We've also looked into the option of picking up the GE Cell Fusion cordless handset system. This comes with bluetooth. You come home and put your cell on the charger next to the GE base. Your phones pair with the base, and all calls are routed to the cordless handsets throughout the home. This also works for making calls.

In addition to all of this, we're fortunate enough to have a line through Google Voice (formerly GrandCentral), so we are updating our number in everyone's system to our GV number as the home line. We forward the new cell to the GV number, and it rings all our lines.

I really wish we'd made the transition sooner.

Guest's picture
M Kenyon

Yes.... I know it's archaic, but I still have companies (not my choice, but through work) that ask for a fax or mail... NOT e-mail.

What can you do for Fax?

Julie Rains's picture

Thanks Guest for mentioning your tip from the paramedic friend about programming local dispatch numbers into the cell phone. I have been following the technology relating to 911/E911 and there are federal mandates to deal with the tech set-ups of wireless users but local agencies are still in the process of integrating them so it makes sense to check with local providers as every community will be different, and constantly changing...though in general becoming better able to serve wireless customers.

I still have people who want to send or receive faxes, and have a fax machine at work. I have also used an office supply store for faxing (of course that eats into your savings associated with ditching the landline). I haven't used it but I noticed that Skype has a fax capability.

Guest's picture
Guest

Don't be too quick to assume that your GPS-enabled cell phone can help emergency personnel find you. It depends on your phone and the technology at your 911 center. They may only be able to narrow your call down to the general area where you are, not necessarily the specific address. You don't really want the paramedics going house to house to try to find you when you're in the throes of a medical emergency and can't speak or flag them down.

Guest's picture
tom

im in los angeles and from what i can remember... back in the 94 northridge earthquake, the only phone lines that worked were standard home phone lines. my cell did not work AT ALL.

im i crazy to think that a land line can be the only form of communication in case the big one hits?

Guest's picture

My wife was reluctant at first, but the landline is gone almost a year now-- no problem.

We too are considering Skype, but there is no rush . . .

Guest's picture

I've had a cell phone for 14 years, and Skype for 5 years. I still have my land line. The foremost reason is call quality is always good. Sorry, but I can usually tell when you are using Vonage or other VOIP services, and always tell when you are using a cell phone. With unlimited calling, including taxes, it comes to $44 month. If I cut the line and went totally cell phone, I would have to increase my plan usage for $40 / month. So I figure $4 month for superior voice quality and uptime is a reasonable price to pay.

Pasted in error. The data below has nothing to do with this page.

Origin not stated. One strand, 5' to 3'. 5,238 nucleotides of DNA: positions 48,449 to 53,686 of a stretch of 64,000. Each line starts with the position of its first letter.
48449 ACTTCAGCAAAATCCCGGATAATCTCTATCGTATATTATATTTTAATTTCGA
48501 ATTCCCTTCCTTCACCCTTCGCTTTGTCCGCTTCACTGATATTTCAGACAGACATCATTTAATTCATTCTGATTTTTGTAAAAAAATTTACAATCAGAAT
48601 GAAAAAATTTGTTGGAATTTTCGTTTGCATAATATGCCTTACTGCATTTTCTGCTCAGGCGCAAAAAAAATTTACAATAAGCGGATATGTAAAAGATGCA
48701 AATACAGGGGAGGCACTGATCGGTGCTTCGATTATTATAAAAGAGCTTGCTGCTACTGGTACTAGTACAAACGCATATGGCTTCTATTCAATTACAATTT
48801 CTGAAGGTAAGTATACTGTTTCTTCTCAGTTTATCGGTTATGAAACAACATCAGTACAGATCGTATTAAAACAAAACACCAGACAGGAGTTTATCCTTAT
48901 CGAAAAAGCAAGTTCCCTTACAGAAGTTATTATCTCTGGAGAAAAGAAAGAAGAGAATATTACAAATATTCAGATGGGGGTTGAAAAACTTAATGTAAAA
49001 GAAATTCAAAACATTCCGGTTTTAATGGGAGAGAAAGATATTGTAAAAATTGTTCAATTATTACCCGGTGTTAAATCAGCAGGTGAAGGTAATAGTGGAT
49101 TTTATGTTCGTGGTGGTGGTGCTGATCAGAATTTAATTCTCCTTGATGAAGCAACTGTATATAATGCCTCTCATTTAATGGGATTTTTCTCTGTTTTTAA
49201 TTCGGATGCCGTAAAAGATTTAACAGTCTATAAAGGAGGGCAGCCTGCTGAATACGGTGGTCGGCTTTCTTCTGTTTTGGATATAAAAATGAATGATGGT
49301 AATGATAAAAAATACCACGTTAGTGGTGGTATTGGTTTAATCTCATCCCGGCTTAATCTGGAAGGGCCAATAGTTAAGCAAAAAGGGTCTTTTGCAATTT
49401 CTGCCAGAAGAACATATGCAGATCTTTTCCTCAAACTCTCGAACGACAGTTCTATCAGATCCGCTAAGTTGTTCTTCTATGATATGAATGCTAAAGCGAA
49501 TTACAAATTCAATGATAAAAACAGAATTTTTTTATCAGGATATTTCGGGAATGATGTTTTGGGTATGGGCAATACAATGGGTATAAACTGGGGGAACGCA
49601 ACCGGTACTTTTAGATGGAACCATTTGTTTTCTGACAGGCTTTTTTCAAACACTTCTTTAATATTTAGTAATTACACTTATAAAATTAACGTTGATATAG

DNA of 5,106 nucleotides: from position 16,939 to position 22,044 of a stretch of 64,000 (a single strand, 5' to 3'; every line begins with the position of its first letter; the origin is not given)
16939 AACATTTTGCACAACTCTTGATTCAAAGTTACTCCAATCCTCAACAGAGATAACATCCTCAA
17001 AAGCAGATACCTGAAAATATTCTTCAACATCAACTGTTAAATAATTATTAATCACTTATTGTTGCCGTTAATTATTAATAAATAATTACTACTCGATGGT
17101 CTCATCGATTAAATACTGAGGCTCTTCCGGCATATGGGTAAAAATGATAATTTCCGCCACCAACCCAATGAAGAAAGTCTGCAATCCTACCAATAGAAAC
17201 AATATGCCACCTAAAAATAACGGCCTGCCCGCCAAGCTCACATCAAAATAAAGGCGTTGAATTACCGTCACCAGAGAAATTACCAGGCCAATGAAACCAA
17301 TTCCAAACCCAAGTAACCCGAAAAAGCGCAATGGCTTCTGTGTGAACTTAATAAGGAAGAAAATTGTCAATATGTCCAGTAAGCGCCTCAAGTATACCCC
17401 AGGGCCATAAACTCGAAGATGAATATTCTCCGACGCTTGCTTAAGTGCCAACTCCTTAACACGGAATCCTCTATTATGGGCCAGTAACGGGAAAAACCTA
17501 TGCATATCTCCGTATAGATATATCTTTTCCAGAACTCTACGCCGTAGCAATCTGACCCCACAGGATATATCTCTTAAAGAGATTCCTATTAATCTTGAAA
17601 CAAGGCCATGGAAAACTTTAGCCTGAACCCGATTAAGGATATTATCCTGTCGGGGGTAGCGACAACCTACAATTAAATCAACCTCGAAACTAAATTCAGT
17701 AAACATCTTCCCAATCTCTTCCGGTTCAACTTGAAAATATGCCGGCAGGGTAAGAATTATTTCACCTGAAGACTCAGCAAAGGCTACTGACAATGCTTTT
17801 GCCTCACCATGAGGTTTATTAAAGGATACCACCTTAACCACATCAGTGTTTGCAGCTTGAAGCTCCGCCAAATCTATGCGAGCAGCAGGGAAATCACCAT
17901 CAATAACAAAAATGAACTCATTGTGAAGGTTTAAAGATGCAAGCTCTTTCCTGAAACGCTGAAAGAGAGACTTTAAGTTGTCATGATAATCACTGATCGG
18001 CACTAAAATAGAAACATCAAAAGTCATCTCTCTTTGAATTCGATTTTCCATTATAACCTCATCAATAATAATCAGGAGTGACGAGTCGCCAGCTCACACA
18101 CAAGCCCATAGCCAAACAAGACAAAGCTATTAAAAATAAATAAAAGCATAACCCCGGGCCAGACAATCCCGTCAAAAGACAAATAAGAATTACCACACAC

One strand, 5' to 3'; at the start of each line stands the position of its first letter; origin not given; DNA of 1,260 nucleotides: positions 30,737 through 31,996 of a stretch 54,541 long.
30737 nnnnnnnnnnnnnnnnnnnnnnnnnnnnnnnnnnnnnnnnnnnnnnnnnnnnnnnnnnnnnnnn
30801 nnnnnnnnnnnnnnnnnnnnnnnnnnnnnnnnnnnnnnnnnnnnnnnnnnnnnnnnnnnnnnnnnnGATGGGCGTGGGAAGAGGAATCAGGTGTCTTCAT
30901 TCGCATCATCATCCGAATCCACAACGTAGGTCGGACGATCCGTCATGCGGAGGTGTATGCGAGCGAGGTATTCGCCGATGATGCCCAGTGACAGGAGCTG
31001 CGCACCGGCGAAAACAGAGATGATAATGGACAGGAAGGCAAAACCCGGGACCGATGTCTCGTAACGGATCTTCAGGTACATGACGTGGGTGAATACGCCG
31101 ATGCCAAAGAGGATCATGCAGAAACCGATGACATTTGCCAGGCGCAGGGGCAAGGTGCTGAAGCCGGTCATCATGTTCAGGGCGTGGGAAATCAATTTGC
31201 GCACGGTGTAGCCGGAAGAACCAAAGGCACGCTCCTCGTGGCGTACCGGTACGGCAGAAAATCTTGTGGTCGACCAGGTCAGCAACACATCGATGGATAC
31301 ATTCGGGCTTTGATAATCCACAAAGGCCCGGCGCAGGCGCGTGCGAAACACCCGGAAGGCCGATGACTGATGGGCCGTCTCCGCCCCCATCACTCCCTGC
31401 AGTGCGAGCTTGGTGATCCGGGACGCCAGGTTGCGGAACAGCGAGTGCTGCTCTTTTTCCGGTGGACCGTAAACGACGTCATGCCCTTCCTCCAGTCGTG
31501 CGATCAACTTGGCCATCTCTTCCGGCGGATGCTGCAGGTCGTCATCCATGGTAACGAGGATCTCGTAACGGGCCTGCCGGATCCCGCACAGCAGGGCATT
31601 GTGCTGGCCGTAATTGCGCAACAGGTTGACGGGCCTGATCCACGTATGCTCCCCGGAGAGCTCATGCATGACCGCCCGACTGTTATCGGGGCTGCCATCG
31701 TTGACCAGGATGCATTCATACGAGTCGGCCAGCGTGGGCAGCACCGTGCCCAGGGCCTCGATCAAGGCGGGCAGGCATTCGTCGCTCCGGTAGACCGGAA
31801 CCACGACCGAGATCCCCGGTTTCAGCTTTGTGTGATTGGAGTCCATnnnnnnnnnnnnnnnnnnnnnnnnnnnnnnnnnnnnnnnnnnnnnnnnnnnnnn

Guest's picture
Guest

All you need is a product called Zoom 5900 then have your land line servives removed. By law all unactive land lines must still be able to reach 911. The zoom 5900 box will switch from skype to land line by pressing the # key. So basically all you have to do is press #911, and no phone land line bill is ever needed again.

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Natalie

I wholeheartedly support maintaining a landline for all residential homes. Unfortunately, it is a losing battle in Florida and the legislature is not on the side of consumers. I see it as a safety issue. Apparently, the legislature and governor view it as an issue to be decided by the telecommunications industry. For another take on this, visit http://www.tboblogs.com/index.php/thinkoutloud/comments/no-dial-tone/ and http://www.telecompetitor.com/att-stresses-need-for-wireline-home-phone/

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JTS_Houston

I fully understand about saving money and the desire to drop a landline in order to do so. But using only a cell phone is like putting all your eggs in one basket. I am a firm believer in redundancy. As another poster mentioned during Ike no cell phones were working well but our landline was doing just fine. We have lost power for hours and sometimes days. The landline still worked while the cell phones were jammed and you could not get through. The fact that landlines are on separate power source is the one reason I will keep my landline.

Jerry

Julie Rains's picture

Thanks for your comment. It's been about a year since we made this switch and we haven't had problems. My land line service was unreliable, unlike the cell service -- which may be the opposite for some.